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[86] and create uncertainty among public servants distant from the capital.

Then he added: “Should it come to the defense of the Treasury building as a citadel, then the President and all the members of his cabinet must take up their quarters with us in that building. They must not be permitted to desert the capital!”

This conversation, quoted from a Washington historian of the war-time period (Doctor Marcus Benjamin), shows, in brief, the inadequate preparations for the defense of the capital of one of the greatest nations on the face of the globe! On April 19, 1861, troops began to arrive from the North, and the extreme apprehension was for a time quieted, until the battle of Bull Run, on July 21st, threw the country, and especially the population of Washington, into a state of the most intense excitement.

Except for certain river defenses, twelve miles below the city, Washington was entirely undefended at the outbreak of the war. From a hasty glance at the topography, we find that there are no natural fortifications around the city, and that artificial works were necessary throughout. The problem of defense was made greater, also, by the fact that the city was spread out over so much ground. At the time of the Civil War the effective range of the heaviest artillery was between three and four miles, and the engineers recognized the great difficulty of erecting adequate defenses. We find also that public opinion fluctuated and affected the action of Congress in regard to these defenses, to the frequent consternation of the officers charged with their maintenance.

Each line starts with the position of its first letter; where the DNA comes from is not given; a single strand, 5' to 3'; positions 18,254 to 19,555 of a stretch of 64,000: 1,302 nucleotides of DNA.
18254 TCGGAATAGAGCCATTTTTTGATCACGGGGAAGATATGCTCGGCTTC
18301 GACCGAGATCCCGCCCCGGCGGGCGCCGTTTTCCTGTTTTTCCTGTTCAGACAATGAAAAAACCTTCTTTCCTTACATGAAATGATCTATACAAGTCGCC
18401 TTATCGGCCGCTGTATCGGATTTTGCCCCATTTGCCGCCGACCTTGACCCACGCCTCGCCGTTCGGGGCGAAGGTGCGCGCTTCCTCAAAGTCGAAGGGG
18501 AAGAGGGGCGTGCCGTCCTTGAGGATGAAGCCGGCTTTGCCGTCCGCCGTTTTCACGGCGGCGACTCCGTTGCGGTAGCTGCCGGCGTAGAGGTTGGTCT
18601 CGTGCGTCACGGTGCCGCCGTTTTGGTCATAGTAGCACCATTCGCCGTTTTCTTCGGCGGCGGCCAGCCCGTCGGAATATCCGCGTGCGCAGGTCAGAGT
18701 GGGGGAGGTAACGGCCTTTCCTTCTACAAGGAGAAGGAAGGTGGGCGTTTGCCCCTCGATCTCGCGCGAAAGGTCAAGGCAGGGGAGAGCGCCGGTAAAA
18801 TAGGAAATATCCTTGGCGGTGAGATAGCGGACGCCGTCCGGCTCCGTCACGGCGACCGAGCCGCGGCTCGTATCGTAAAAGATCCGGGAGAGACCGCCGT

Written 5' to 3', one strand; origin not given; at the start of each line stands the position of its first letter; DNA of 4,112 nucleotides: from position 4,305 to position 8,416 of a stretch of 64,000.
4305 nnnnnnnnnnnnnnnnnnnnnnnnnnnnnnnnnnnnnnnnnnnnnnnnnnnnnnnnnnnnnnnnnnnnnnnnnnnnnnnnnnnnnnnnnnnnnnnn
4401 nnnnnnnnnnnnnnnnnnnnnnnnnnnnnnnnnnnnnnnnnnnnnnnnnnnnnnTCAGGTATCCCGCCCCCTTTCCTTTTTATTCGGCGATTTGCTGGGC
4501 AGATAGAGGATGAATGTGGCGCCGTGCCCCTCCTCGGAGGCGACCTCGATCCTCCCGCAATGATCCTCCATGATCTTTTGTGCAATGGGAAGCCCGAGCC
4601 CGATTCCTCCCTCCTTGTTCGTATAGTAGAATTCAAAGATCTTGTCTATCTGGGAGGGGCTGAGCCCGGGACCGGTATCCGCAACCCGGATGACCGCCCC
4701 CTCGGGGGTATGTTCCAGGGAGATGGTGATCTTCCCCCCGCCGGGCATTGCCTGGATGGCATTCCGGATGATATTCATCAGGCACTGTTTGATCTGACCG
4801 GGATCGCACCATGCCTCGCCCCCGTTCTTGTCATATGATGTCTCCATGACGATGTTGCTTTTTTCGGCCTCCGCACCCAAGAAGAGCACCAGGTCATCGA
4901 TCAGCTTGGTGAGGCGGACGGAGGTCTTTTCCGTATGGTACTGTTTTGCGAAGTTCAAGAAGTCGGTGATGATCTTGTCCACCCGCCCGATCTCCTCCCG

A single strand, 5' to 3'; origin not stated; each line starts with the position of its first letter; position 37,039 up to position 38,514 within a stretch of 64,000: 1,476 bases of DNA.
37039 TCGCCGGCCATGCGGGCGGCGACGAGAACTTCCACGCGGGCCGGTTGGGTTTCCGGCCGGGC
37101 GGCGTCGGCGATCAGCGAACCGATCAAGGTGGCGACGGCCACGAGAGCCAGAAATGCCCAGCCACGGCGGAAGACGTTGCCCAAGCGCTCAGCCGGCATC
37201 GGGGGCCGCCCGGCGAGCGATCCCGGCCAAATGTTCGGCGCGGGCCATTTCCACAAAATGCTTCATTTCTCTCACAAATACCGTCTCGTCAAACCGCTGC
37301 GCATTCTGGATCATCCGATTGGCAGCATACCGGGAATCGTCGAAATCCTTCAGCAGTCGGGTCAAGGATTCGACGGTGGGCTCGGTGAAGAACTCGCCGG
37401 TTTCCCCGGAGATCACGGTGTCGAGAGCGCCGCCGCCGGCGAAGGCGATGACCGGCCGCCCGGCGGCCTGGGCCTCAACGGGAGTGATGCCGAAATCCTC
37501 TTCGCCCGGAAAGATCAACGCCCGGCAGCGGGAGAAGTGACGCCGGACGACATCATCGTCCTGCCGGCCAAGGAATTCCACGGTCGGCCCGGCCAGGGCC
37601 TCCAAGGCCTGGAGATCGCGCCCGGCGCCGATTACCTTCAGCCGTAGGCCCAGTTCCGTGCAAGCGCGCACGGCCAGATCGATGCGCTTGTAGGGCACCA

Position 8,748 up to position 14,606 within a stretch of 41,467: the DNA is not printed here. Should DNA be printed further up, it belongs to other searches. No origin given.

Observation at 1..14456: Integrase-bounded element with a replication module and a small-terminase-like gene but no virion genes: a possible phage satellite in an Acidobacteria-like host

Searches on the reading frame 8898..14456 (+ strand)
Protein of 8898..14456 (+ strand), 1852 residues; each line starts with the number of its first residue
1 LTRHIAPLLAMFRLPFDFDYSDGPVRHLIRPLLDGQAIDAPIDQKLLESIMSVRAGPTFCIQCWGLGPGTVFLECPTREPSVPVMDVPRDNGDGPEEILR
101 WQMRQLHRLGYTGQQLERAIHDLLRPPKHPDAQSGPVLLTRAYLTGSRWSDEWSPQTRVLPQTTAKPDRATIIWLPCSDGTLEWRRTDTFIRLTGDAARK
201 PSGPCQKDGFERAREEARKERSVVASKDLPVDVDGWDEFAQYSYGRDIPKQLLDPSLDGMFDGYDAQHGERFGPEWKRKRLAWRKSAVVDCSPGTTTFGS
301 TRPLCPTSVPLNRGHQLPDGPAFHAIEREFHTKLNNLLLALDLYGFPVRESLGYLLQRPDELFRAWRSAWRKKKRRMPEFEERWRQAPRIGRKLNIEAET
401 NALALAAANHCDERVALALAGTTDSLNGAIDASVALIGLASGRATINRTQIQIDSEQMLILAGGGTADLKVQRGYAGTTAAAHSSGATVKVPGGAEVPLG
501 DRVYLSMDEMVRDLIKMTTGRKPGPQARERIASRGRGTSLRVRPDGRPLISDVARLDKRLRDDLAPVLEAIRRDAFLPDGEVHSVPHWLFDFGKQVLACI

Obviously the first direction from which danger was apprehended was that of the Virginia side. The heights commanding the river were a constant menace to Washington until they could be occupied in force by the Federals. Since no attempts theretofore had been made to fortify the city, it does not appear that sufficient information upon which even

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